Supreme Court dismisses Mahama’s application to review ruling on interrogatories

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The Supreme Court has dismissed an application filed by John Dramani Mahama asking it to review a decision to disallow him from asking the Electoral Commission some 12 questions.

This was after two additional justices, Justice Imoro Tanko and Justice Henrietta Mensah Bonsu were added to the initial seven-member panel hearing the election petition.

Lead Counsel for the petitioner, Tsatsu Tsikata had argued that the interrogatories are relevant as it would help the apex court determine the authenticity of the result that was declared on December 9, 2020, by the EC.

Again, he explained that order 22 under CI 47 can still be applied since it will not affect the 42-day timeline the court wants to meet under the CI 99.

But giving its ruling, the court held that the threshold required to enable it to review its decision has not been met.

Chief Justice Kwasi Anin-Yeboah explained that no exceptional circumstances have been demonstrated to necessitate the review powers of the court neither has any new evidence been added to urge the court to take a different view.

This dismissal follows a similar ruling on another application by the petitioner, Mr. Mahama, to replace paragraph 28 of the original statement of case, as well as file a supplement to their statement of case requesting for the review.

Mr. Mahama, through his legal team, had argued that the court will not only be provided with further information if the application was granted but the interrogatories will not delay the petition hearing.

But the nine-panel of judges unanimously dismissed the supplementary application and proceeded to hear the review application which was also subsequently dismissed.

The case has since been adjourned to Friday, January 29, 2021.


Mr. Mahama’s lawyers on January 20, 2021 filed a motion asking that the court reviews its decision.

They say the court erred when it ruled that CI 47 was not applicable. They also argue that the court should have exercised its discretionary powers in accordance with article 296 of the constitution.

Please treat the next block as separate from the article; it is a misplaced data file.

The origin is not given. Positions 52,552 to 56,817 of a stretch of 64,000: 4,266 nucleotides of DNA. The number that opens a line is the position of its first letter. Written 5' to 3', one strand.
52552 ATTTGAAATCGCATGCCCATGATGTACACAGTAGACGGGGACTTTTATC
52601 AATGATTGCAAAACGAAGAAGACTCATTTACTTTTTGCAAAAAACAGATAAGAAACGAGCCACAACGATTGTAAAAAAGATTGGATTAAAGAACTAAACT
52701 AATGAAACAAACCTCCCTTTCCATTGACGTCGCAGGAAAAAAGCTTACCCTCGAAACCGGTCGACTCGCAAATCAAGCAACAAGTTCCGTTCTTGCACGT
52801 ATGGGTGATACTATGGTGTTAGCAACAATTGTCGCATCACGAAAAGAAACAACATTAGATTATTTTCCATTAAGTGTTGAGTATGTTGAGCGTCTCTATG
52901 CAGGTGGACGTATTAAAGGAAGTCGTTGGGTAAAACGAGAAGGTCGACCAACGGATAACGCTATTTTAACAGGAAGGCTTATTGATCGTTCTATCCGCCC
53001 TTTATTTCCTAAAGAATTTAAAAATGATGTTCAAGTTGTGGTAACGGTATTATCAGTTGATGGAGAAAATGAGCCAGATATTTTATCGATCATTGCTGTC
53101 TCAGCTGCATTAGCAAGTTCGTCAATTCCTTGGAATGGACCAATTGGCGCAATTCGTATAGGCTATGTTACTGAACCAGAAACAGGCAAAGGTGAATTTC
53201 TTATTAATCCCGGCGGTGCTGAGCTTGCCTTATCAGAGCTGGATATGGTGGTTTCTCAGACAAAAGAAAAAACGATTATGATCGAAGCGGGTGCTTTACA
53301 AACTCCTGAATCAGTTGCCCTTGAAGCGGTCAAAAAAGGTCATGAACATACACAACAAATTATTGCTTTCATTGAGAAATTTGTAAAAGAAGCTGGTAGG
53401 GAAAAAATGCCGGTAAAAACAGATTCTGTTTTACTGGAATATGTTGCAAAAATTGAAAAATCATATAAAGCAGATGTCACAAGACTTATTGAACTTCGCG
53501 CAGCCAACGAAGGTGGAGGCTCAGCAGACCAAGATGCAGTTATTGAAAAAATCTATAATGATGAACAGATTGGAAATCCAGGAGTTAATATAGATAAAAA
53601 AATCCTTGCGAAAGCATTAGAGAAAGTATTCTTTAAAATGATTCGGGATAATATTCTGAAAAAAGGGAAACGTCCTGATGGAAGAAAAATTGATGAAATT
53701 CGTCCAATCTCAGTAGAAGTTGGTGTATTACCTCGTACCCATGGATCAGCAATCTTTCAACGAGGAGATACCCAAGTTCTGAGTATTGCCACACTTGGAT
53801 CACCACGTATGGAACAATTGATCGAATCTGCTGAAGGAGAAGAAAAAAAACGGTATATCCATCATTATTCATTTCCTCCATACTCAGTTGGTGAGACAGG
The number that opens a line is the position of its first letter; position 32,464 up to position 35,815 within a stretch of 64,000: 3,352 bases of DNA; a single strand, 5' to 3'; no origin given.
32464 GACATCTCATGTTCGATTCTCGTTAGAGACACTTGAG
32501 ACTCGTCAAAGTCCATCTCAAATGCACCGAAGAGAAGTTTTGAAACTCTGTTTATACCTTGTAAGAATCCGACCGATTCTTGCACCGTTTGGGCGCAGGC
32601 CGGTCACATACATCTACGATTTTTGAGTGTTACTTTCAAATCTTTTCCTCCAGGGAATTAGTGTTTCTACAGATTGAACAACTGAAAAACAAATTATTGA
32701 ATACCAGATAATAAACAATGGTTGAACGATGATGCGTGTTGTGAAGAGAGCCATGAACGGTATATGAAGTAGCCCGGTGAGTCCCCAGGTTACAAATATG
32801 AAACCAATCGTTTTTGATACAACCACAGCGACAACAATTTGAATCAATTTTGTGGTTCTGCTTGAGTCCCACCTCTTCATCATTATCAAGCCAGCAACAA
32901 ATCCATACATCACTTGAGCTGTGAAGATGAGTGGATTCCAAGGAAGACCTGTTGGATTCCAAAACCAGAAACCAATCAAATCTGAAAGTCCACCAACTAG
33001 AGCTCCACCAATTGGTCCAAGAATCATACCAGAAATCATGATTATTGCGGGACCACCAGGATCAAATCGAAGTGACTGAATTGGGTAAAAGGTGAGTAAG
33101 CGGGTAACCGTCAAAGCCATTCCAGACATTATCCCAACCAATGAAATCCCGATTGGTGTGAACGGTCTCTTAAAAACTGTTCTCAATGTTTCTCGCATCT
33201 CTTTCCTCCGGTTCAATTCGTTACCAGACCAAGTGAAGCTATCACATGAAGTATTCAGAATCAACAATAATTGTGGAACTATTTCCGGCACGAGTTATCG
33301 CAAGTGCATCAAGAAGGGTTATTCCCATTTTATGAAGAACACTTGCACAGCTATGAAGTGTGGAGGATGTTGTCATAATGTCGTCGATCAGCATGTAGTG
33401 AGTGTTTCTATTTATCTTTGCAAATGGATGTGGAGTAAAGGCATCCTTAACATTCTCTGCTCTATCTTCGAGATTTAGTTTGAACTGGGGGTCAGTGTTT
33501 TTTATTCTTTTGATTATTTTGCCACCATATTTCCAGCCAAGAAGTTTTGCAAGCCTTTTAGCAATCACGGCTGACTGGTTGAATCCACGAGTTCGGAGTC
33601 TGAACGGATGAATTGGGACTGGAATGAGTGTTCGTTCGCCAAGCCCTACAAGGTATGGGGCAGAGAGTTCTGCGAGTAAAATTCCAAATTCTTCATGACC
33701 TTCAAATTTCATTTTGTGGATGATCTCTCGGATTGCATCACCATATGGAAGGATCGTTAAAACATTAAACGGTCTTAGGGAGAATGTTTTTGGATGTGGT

This provision requires an authority vested with discretionary power to be fair and candid. They further stated that the court got it wrong yet again when it took the view that the current rules requiring expeditious trial mean even amendments are not allowed.

Mr. Mahama on Monday, January 25 filed another process asking to be permitted to file additional ground to support the review requested.

This ground seeks to argue that the court’s ruling was characterized by a lack of due regard to the law or facts (per incuriam) relative to article 129 (4) of the constitution and the court’s decision in Ex Parte Magna International Transport Ltd and Bernard Mornah v AG.

129(4) states that; “For the purposes of hearing and determining a matter within its jurisdiction and the amendment, execution or the enforcement of a judgment or order made on any matter, and for the purposes of any other authority, expressly or by necessary implication given to the Supreme Court by this Constitution or any other law, the Supreme Court shall have all the powers, authority and jurisdiction vested in any court established by this Constitution or any other law.”

They also want to replace paragraph 28 of the original statement of case (that of the review) and additionally file a supplement to the statement of case.

Paragraph 28 in the initial review document stated among others “there is no reference in rule 69(c) 4 of CI 99 to amendments.

It is rather 69 A (6) which provides as follows ….”.

The proposed new paragraph in the bit about “it is rather” quoted 68(7) instead of the 69A(6) quoted earlier.

Source: Felicia Osei & Joseph Ackah-Blay

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